View this table:
Table 4

Phage induction of antitumor agents tested by BIA

CompoundSolventAmount applied (μg per spot)Minimal inducing amount (μg per spot)DNA interaction
BleomycinWater0.01–100.01+
Cisplatin0.15 M NaCl0.4–502+
Mitomycin CMethanol0.001–10.01+
MethotrexateWater0.1–10>10
5-FluorouracilDMSO0.025–25>25
Cytarabine hydrochlorideWater0.25–250>250
Vincristine sulfateWater0.1–5>5
CyclophosphamideDMSO0.4–400>400

All 439 fermentation broths of marine actinomycetes were subjected to screening to detect their potential DNA target activity using the BIA spot test and 2.96% of marine actinomycete cultures displayed inducing activity (Table 5). The selectivity of BIA resulted in a lower positive rate of screening compared with the MTT assay. It is noticed that in our study the genus Micromonospora has a higher positive rate of inducing reaction than the genus Streptomyces.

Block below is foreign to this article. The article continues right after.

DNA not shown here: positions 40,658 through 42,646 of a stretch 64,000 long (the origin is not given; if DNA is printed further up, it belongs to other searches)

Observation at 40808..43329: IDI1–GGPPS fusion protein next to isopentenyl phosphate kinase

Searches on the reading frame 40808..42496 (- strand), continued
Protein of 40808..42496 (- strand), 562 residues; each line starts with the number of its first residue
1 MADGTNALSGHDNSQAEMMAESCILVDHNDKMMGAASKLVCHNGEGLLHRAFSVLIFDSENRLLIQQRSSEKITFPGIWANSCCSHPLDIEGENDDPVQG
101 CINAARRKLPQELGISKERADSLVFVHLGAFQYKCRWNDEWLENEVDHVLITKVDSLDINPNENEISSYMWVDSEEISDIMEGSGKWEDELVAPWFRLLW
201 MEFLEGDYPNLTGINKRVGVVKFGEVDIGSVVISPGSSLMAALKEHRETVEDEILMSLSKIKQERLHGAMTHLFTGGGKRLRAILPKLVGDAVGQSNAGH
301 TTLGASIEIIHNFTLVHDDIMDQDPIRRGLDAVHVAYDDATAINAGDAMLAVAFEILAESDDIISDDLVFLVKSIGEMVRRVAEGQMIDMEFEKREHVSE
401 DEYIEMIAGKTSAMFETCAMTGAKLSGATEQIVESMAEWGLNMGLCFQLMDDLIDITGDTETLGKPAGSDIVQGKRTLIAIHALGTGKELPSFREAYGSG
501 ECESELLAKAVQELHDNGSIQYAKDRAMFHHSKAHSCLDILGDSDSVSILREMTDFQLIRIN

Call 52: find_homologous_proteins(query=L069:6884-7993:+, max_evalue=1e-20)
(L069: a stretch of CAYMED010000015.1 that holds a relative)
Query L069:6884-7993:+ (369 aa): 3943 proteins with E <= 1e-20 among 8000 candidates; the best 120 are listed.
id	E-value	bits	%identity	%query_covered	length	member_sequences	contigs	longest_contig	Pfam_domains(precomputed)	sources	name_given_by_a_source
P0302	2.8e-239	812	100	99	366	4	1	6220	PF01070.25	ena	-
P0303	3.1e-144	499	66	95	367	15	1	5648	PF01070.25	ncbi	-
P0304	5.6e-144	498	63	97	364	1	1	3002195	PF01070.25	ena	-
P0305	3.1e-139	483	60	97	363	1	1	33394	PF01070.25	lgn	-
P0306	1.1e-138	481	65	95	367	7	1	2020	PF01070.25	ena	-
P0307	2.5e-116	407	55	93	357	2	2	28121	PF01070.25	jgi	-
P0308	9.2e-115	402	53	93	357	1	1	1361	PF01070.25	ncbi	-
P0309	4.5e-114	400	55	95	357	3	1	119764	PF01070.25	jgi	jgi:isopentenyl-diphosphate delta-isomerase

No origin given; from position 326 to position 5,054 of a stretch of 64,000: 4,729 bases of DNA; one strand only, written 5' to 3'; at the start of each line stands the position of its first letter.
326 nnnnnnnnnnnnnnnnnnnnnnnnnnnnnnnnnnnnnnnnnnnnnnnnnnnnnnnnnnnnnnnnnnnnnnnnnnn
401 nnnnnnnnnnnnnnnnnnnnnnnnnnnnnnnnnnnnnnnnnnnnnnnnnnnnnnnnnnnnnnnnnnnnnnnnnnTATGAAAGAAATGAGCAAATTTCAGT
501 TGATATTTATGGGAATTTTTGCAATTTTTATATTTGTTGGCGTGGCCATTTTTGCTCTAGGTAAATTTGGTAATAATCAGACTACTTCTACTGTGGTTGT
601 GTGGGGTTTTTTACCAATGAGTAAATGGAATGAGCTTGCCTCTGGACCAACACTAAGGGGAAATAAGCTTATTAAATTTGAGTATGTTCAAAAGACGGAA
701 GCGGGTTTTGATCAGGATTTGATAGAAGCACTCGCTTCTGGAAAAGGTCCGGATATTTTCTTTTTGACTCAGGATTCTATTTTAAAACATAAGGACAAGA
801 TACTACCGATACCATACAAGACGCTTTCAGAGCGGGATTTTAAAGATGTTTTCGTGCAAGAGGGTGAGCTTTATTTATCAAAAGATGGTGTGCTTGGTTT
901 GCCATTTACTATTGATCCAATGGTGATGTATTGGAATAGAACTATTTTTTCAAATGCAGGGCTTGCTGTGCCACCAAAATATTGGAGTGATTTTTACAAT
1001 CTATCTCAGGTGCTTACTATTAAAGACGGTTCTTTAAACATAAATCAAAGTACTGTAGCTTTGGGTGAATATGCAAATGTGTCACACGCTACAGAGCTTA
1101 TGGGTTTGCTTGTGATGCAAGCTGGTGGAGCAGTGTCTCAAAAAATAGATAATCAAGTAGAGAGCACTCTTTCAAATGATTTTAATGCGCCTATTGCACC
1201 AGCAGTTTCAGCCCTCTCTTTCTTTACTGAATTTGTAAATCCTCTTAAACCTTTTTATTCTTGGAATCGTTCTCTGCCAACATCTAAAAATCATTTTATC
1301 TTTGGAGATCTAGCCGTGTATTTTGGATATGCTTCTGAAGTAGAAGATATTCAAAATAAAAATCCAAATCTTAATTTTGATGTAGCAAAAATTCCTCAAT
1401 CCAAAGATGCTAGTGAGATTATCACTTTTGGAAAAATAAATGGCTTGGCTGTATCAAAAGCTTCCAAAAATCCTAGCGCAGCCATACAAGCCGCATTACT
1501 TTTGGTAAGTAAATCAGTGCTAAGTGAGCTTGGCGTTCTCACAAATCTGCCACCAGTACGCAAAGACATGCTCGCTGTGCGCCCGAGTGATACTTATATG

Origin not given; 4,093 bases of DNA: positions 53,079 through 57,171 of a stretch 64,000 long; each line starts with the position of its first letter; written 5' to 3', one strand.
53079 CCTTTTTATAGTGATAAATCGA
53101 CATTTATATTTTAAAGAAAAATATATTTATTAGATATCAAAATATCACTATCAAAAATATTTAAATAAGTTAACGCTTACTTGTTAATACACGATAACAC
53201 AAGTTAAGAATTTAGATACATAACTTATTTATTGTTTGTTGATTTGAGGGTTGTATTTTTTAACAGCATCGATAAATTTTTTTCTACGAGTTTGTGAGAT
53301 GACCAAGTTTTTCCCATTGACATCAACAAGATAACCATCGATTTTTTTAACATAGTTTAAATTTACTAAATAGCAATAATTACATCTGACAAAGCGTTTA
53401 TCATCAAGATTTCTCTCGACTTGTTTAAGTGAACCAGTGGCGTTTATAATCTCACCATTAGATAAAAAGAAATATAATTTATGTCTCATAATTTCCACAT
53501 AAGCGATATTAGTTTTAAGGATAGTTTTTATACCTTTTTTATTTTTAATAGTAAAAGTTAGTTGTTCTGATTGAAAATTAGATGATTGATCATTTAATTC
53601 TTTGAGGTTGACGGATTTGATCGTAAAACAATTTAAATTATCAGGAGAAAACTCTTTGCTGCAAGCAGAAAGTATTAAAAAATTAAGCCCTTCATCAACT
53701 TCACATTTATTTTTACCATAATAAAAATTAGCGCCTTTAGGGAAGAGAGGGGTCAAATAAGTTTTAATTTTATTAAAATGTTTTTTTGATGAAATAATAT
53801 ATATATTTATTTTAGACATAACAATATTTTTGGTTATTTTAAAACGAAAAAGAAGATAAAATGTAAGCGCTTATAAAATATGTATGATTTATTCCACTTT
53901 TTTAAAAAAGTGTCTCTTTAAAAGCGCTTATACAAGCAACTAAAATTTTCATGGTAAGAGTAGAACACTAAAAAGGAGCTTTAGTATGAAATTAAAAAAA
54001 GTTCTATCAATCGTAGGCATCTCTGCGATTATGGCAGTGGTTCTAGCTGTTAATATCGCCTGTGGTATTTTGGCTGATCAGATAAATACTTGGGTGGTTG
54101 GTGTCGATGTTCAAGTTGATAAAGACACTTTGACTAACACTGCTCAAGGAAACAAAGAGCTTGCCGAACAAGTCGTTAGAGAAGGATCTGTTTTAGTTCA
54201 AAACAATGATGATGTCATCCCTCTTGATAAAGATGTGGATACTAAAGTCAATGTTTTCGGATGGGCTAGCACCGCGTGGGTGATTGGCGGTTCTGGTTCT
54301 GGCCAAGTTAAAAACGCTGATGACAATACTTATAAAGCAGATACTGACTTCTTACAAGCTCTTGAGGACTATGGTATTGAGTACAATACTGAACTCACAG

View this table:
Table 5

Screening of fermentation broths with inducing activity from marine actinomycetes by BIA

Number of strains testedNumber of strains with inducing activity
Micromonospora685 (7.35%)
Streptomyces3288 (2.44%)
Other genera43none
Total43913 (2.96%)

3.4 Antimicrobial activities of the isolated marine actinomycetes

Only 39 marine actinomycetes were randomly picked out from the total of hundreds of isolates to test antimicrobial activity, because we are more interested in antitumor antibiotics. Out of these tested strains, 17 strains (43.6%) having antimicrobial activity were observed. They belong to Streptomyces and Micromonospora, the former being the majority (Table 6). The Streptomyces isolates can be classified into five groups, flavus (63.6%), albosporus (11.7%), roseosporus, viridis and hygroscopicus. Among all 17 antimicrobial isolates, 11 (65%) exhibit inhibition activity against Gram-positive bacteria and eight (47%) against Gram-negative bacteria, while four strains (23.5%) exhibit antimicrobial activity against both Gram-positive and Gram-negative bacteria. Antifungal activity was present in nine isolates (52.9%), while two of them inhibited the growth of two fungal strains. Streptomyces and Micromonospora, especially the former, represented the major genera identified.